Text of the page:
Home / Court / Parliament Stripped Constitutional Judges and Chairman of Privileges under Controversial Transitional Provisions

Parliament Stripped Constitutional Judges and Chairman of Privileges under Controversial Transitional Provisions

The National Assembly deliberated on the amendments to the Law on Constitutional Changes and other related regulations in a second hearing and voted in favor of the package in its entirety. Bright Armenia and Prosperous Armenia parties boycotted the hearings calling the move as unconstitutional.

On June 24, President Armen Sargsyan approved the amendments and regulations.

According to the new regulations, the controversial transitional provision of the 2015 Constitution is not valid and a constitutional judge can be elected for 12 years and only once in a lifetime. The tenure of those judges that have been in service for more than 12 years will be terminated. All those members of the Constitutional Court who have served less than 12 years, will continue tenure until end of term.

Hrayr Tovmasyan is no longer Chairman of the Constitutional court as his appointment until 2037 was an abuse of the Constitutional amendments in 2015. New elections of Chairmanship will be organized after the vacant seats of the judges are filled. The Chairperson will serve only for 6 years. Hrayr Tovmasyan will continue to act as a Judge of the Constitutional Court. 

In effect, the Parliament has stripped away all the privileges that were inserted in Article 213, a transitional provision related to changes of the Constitutional Court of Armenia in the Constitutional of 2015. While the unpopular “overhaul” of the Constitution in 2015, held under a disguise of fair and transparent “referendum” envisaged changes for the terms of the Constitutional Court’s judges and Chairman (former Constitution allowed for almost lifetime terms of judges), the transitional provisions allowed to overpass the new Constitution’s requirements for a 6-year term for Chairmanship and 12-year tenure for judges and enacted the full implementation of new changes after April 9, 2018. These transitional provisions allowed for Hrayr Tovmasyan, author of the Constitutional changes, and other judges, take office before April 9, 2018 until they would be 65 years old, effectively until 2037 in the case of Tovmasyan and various years for the other judges counting almost towards lifetime tenures. As a former Minister of Justice, MP and politician, Tovmasyan is known to be the mastermind of the 2015 Constitution and an ally to the ousted regime of Armenia. His tenure, as well as those of other Constitutional Court judges appointed before 2018, are deemed to be a bottleneck in the reform processes promised after the Velvet Revolution.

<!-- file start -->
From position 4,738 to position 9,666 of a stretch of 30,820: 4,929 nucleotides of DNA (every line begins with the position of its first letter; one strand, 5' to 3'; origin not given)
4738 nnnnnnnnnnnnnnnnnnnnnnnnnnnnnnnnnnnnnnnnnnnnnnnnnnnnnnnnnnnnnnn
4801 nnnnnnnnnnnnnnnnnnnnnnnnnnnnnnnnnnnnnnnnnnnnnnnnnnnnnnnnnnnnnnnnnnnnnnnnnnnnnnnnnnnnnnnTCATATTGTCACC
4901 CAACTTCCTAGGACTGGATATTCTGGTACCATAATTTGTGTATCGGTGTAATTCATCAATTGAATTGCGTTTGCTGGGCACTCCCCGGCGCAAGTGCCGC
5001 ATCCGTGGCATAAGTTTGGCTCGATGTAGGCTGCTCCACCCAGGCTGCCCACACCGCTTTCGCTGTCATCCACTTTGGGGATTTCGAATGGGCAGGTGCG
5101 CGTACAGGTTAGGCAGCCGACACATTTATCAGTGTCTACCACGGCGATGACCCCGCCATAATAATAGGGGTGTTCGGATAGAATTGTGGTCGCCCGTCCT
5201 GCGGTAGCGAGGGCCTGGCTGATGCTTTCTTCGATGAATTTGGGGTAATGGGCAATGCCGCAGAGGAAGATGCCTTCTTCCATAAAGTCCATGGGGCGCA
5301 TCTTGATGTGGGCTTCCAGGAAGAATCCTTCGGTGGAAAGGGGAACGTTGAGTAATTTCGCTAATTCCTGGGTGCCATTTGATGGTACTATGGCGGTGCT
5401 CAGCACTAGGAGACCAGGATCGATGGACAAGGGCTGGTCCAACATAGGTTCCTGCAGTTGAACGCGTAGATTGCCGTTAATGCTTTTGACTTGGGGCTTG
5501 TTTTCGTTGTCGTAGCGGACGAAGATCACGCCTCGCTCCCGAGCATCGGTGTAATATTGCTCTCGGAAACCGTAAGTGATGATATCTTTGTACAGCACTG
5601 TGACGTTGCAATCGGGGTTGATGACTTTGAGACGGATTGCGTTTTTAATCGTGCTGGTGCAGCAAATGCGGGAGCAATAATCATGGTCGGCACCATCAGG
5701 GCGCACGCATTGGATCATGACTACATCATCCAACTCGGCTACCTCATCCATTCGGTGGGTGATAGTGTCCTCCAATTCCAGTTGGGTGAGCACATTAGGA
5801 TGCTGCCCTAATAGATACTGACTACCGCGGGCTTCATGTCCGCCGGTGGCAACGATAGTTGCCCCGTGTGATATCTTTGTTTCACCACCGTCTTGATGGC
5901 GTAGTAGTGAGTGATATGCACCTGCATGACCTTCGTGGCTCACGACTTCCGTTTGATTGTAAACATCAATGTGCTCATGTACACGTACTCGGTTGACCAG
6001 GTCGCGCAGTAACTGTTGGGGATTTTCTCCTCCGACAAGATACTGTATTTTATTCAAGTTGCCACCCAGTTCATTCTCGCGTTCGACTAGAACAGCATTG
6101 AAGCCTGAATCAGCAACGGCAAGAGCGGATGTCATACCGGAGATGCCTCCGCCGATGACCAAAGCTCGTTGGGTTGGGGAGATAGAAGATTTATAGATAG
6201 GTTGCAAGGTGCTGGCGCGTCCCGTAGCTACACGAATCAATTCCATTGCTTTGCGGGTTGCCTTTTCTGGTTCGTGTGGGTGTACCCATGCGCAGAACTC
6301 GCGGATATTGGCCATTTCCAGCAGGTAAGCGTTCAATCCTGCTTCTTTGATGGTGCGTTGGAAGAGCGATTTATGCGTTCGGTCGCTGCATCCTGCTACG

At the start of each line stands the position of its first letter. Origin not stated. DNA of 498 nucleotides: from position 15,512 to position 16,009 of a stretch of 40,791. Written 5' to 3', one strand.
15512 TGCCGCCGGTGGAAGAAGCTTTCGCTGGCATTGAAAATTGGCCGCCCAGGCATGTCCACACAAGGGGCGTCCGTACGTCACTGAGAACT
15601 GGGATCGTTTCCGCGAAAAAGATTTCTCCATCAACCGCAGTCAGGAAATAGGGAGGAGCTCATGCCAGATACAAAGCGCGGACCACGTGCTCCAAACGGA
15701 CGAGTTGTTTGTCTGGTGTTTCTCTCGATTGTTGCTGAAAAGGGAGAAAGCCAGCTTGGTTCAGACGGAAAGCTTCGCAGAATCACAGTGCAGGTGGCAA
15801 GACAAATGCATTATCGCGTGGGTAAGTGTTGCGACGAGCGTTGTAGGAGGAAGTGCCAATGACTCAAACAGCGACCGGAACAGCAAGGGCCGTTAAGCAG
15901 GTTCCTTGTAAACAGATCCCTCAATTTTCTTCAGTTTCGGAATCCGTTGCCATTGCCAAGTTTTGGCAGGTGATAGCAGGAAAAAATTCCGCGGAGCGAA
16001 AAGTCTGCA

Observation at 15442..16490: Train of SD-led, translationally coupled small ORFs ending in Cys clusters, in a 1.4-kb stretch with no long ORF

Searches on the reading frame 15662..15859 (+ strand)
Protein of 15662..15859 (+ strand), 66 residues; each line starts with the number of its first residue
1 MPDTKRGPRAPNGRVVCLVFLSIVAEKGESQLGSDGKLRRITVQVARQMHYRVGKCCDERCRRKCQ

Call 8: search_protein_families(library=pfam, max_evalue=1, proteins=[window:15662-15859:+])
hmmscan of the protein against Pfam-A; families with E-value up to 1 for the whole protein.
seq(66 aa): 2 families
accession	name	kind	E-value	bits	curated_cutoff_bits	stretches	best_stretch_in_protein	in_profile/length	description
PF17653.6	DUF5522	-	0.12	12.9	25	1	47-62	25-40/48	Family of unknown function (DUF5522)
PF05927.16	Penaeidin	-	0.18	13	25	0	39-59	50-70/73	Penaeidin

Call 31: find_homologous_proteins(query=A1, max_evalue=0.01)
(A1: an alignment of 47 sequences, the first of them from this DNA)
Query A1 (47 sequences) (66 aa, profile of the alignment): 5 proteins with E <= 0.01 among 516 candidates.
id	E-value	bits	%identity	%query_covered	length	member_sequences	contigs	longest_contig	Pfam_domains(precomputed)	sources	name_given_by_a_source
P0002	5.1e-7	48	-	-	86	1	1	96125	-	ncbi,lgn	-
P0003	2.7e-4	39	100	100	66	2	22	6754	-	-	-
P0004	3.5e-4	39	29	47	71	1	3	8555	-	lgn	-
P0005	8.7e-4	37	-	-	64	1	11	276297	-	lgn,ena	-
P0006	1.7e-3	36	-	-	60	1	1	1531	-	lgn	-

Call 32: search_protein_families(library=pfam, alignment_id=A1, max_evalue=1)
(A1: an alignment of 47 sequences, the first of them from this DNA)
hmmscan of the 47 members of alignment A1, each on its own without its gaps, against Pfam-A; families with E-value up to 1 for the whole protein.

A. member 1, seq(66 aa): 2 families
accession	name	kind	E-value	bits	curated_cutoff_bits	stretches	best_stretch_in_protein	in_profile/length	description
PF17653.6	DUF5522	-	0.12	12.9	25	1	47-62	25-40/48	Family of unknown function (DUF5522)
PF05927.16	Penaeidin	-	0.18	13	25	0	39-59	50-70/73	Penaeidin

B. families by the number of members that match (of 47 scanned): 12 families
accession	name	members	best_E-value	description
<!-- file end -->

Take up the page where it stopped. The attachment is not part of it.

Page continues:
Hrayr Tovmasyan called the process unconstitutional, because any change to the Law on Constitutional Changes (Constitution) must be first sent to the Constitutional Court. The Court, according to him, has not received such a document.

In the meanwhile, the Venice Committee has recommended the Armenian authorities to envisage a transitional period before judges who have been in tenure for more than 12 years vacate their seats. No such transition seems to be envisaged under the current package of regulations.

In retaliation, the Constitutional Court has decided to revisit the claim presented by Robert Kocharyan’s lawyers regarding Article 301 of the Constitution (including former Constitution) on President’s immunity. Kocharyan is currently charged for overthrowing the constitutional order in 2008 and does not enjoy immunity for the charges brought against him. 

In the meanwhile, civil society representatives have released strong statements in support of the move to overcome the constitutional court impasse, however expect more from the current authorities. Helsinki Citizens’ Assembly Vanadzor, Transparency International anti-corruption center, “Asparez” Journalists’ club, Center for Globalization and Regional Partnership call on the authorities to adopt political assessments of the past usurpation of power and enact mechanisms for effective transitional justice, including vetting of the law enforcement bodies.

The organizations emphasize that the in the absence of a political and legal assessment of usurpation of the state, the former authorities and those serving them not only evade responsibility for having inflicted damages to the national security, economy and foreign policy as a result of usurping power, but now have new opportunities to conceal crimes of overthrowing the constitutional order and crimes against the state. They hide behind the mask of “an opposition” and complain of “political repressions” but in reality these entities are now uniting with the hope to return to power by usurping it again with the help of many remnants of the old regime in various institutions that are aiding them now, claim the signatories.

They also point out that the Constitutional Court of Armenia has demonstrated many times that it is able to impede justice by recognizing all those legal channels that potentially threaten the immunity of former officials and their property as anti-constitutional, by opposing reforms in the justice system and impeding removal of the criminal oligarchic system from politics. Therefore the current government needs to be strategic about giving life to the promises of the 2018 Revolution and not be satisfied with short-term solutions, such as the move in the parliament regarding the Constitutional Court.